U.S. Should Not Support Ethiopia’s Invasion of Somalia
December 27, 2006
The United States has been concerned about Islamist fundamentalist militias operating in Somalia. These militias contain some extremely vile elements and allegedly have ties to Al Qaeda. They have laid siege to the Ethiopian-backed interim Somali government and have not only threatened to impose Shariah law on the country but also to export their agenda. The Ethiopian government cites the Islamist threat as the reason for its operation. The United States has not only given its approval to the invasion, but has troops in Ethiopia training the country’s soldiers, and is providing intelligence to the Ethiopian armed forces.
The Bush Administration is so spooked by the specter of Islamic fundamentalism that it’s willing to overlook the dangers of the conflict sparking off a larger conflagration.
Alas, there are no good guys in this war. Ethiopian Prime Minister Meles Zenawi is a nasty piece of work. He has been a darling of the United States ever since the Clinton Administration’s time, when he was hailed as being part of the “African renaissance.” The war on terror has drawn Zenawi, a Christian leader of a religiously mixed but Christian-dominated country, closer to the Bush Administration. African renaissance man or not, he has been ruthless in his exercise of power. For instance, Ethiopian security forces killed nearly fifty people in November 2005 in a crackdown on protests. They also arrested thousands, including politicians, journalists, and activists.
“Government officials and security forces in much of Ethiopia make routine use of various forms of human rights abuse to deter and punish dissent,” Human Rights Watch states. “Many independent journalists, editors, and publishers continue to endure harassment and intimidation, and criminal penalties for a range of speech-related penalties remain on the books.”
In fact, opposition groups speculate that Ethiopia’s invasion has less to do with the threat from its neighbor and is more an attempt to unite the country around the leadership of the unpopular Zenawi regime. Somalia and Ethiopia have been at loggerheads for a long time, and fought a full-fledged war in 1977. Attacking Somalia is a way for Zenawi to score cheap political points, with (hopefully for him) minimal casualties for the Ethiopian army.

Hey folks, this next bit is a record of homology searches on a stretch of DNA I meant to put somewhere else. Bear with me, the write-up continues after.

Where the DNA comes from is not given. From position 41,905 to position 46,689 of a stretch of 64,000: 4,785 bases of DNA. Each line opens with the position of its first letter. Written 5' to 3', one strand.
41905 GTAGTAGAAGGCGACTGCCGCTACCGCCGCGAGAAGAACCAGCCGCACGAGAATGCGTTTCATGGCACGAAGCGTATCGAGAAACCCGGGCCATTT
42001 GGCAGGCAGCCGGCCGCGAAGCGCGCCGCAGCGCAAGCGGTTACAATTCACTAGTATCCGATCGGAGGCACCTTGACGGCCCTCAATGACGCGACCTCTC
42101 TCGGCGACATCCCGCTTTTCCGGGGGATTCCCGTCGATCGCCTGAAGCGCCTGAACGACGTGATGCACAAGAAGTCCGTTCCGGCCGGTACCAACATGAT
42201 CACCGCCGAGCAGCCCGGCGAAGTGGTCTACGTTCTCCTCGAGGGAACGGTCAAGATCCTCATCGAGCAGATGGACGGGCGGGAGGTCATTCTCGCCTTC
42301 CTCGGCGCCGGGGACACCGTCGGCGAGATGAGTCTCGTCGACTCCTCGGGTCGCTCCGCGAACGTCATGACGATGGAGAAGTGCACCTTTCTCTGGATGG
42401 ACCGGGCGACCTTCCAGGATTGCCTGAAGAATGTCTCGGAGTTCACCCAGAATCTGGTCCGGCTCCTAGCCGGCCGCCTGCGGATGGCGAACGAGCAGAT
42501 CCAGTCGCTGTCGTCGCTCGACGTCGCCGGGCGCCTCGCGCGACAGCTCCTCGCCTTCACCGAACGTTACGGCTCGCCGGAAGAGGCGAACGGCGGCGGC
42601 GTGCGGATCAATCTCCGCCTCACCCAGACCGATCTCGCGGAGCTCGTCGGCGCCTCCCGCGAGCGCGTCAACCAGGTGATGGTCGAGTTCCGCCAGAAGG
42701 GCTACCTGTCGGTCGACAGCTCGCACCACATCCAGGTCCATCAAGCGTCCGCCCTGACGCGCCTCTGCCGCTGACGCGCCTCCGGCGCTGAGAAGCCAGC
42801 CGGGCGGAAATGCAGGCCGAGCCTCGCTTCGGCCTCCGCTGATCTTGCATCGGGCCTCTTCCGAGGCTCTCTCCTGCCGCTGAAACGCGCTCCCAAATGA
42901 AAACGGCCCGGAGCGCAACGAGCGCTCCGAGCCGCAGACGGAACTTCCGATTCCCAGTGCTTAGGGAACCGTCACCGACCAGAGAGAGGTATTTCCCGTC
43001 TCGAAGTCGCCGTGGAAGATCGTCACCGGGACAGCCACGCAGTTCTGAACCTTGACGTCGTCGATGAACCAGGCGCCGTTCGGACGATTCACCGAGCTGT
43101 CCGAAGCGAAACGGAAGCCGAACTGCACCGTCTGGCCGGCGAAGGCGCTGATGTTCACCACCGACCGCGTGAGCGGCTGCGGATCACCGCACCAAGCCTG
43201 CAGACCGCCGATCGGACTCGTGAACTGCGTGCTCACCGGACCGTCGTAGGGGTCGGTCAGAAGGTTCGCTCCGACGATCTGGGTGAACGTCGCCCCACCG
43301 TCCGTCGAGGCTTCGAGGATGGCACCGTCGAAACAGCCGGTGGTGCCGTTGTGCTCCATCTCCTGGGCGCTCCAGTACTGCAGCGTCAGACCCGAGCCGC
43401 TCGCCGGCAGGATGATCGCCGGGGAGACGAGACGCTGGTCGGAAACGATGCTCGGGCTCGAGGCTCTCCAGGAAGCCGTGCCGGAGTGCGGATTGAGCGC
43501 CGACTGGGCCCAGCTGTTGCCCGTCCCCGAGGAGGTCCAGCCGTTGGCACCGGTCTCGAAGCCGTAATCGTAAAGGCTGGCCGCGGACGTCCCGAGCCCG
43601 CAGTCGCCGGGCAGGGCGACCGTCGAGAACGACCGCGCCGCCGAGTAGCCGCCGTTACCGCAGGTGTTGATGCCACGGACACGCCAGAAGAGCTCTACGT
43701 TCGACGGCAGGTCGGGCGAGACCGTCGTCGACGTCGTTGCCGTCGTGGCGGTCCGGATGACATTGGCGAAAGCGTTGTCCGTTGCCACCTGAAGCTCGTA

Also, the Ethiopian government is quite possibly manipulating intelligence to fool the United States into thinking the threat from the Somali Islamists to be bigger than it actually is.
“An American expert on the Horn of Africa told the Christian Science Monitor that the new U.S. interest in Somalia is being ‘driven mainly by general perception and exaggerated Ethiopian intelligence,’ ” writes Professor Asgede Hagos of Delaware State University. “The Tigrayan-dominated Ethiopia regime and the Somali warlords it has created and/or supports have every reason to paint Somalia as a terrorist playground. Explaining their motivation, an expert knowledgeable about the security situation in Somalia, put it this way: ‘The new game in Somalia is to call your enemy a terrorist in the hope that America will destroy him for you.’ ”
Unfortunately, the Bush Administration is so spooked by the specter of Islamic fundamentalism that it’s willing to overlook the dangers of the conflict sparking off a larger conflagration. Ethiopia and Eritrea (till 1993 a part of Ethiopia) can’t stand each other, and fought a ruinous border conflict in 1998. Eritrea is siding with the Somali Islamists as a way of getting back at its larger and more powerful neighbor. Zenawi is already taunting the Eritreans with statements such as, “The only forces we are pursuing are Eritreans who are hiding behind the skirts of Somali women.” Does the Bush Administration really want a three-nation war in the region?
U.S. policy in Somalia is born out of desperation. The United States abandoned Somalia after its failed mission in the early 1990s, and looked the other way as the country was mired in anarchy for the next decade. It was only recently that the Bush Administration, frightened by Islamic fundamentalism, began a dubious policy of handing out cash to Somali warlords as a way to check the Islamist militias. (See my June 20, 2006, piece for an earlier analysis of the situation.)
The human toll of the invasion is increasing day by day. Plus, the U.S. backing for the invasion will add to its unpopularity on the continent and in the Middle East. The African Union and the Arab League have called for Ethiopia to pull out, as have Kenya and Djibouti. The United States should firmly add its voice, and instead of backing military adventures should invest in the Somali peace process as a way of staving off the Islamist threat.